Here’s how it works: You walk into a restaurant and ask for a table. The host gets your name and phone number, enters the information into NoWait’s app on an iPad (or any iOS device), and then sends a text message with an approximate wait time. If you have a smartphone, you are also sent a link that shows you how many parties are in front of you. You’re then free to go do whatever you want in the time NoWait has granted you. You’re confident that a table awaits, and that the pushy family of four hovering nearby won’t weasel their way to the front of the queue.
On the face of it, it doesn’t look like that valuable an innovation, right? Not a big deal, not likely to have a big impact. Guess again.
In return, the restaurant now has a directory of phone numbers and names to which they can send special offers, such as “show this message to your server for half off our nachos.” Hosts also have the ability to do more than signal someone that their table is ready. The NoWait system allows for a conversation — it could be about table selection or unforeseen delays. Customers can even send cancellation notices, so the restaurant isn’t left hanging when they decide they want Japanese food after all. The system also records average wait times, and the number of customers that come back to eat versus those that walk out. Best of all, the restaurant doesn’t have to worry about lost, expensive pagers.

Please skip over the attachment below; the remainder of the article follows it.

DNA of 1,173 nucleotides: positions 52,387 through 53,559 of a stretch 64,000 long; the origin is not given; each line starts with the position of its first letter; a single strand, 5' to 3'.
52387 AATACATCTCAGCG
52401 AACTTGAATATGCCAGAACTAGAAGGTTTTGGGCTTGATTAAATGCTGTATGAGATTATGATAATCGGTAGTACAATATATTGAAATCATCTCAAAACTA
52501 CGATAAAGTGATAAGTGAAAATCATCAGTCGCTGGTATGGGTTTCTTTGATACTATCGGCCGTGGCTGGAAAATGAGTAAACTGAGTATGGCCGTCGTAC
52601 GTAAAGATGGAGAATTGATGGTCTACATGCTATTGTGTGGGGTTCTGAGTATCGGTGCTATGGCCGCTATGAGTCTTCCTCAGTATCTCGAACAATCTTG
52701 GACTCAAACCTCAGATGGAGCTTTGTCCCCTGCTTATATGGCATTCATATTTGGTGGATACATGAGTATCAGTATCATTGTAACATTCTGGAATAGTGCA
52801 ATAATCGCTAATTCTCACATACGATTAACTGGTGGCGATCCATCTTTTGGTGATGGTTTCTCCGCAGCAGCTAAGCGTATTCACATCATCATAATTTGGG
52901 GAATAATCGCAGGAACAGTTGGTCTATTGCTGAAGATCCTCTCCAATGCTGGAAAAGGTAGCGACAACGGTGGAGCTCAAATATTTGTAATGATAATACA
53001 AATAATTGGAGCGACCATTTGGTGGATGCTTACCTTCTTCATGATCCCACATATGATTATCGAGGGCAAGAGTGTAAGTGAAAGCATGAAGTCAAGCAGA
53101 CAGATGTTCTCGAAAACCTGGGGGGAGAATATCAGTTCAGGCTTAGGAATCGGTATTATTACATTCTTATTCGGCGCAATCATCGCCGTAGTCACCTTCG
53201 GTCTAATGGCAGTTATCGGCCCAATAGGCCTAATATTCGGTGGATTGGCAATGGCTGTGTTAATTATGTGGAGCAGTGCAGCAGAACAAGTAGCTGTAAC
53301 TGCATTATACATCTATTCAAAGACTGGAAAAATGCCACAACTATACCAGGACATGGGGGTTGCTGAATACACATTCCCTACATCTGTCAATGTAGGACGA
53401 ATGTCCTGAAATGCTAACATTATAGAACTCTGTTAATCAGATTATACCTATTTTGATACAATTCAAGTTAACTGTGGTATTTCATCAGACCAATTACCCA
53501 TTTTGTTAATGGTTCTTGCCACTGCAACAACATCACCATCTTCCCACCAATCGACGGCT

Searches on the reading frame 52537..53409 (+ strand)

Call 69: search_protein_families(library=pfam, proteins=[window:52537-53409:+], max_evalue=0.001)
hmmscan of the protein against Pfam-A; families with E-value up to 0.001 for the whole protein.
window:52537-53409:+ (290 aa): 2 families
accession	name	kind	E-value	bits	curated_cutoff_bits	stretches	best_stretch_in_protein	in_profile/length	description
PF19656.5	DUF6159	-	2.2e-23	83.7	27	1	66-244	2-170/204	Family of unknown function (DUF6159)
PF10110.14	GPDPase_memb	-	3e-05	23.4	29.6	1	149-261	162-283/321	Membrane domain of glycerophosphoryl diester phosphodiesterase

The downside? If there is any for the restaurants, it’s that you might not stick around to drink at the bar. Still, the restaurants that have signed up for NoWait, including selected Red Robin and TGI Friday’s and locally owned establishments in 45 states, apparently aren’t concerned about that.
This innovation illustrates precisely the effect I highlighted above: sure, the technology reduces the transaction cost between producer and consumer and takes some rough edges off of the challenging situation of prioritizing the wait for a scarce resource (i.e., a table at a popular restaurant at a popular time). But it also opens up all sorts of different ways for producer and consumer to interact to create value/mutual benefit. It generates data for the producer that the producer can use to customize and tailor their offerings to different consumers with different characteristics, and it also generates data (such as average wait times) that the producer can use to optimize operations and make strategic decisions about expansion, pricing, and so on.
It’s these seemingly simple technologies that can have the most transformative effects.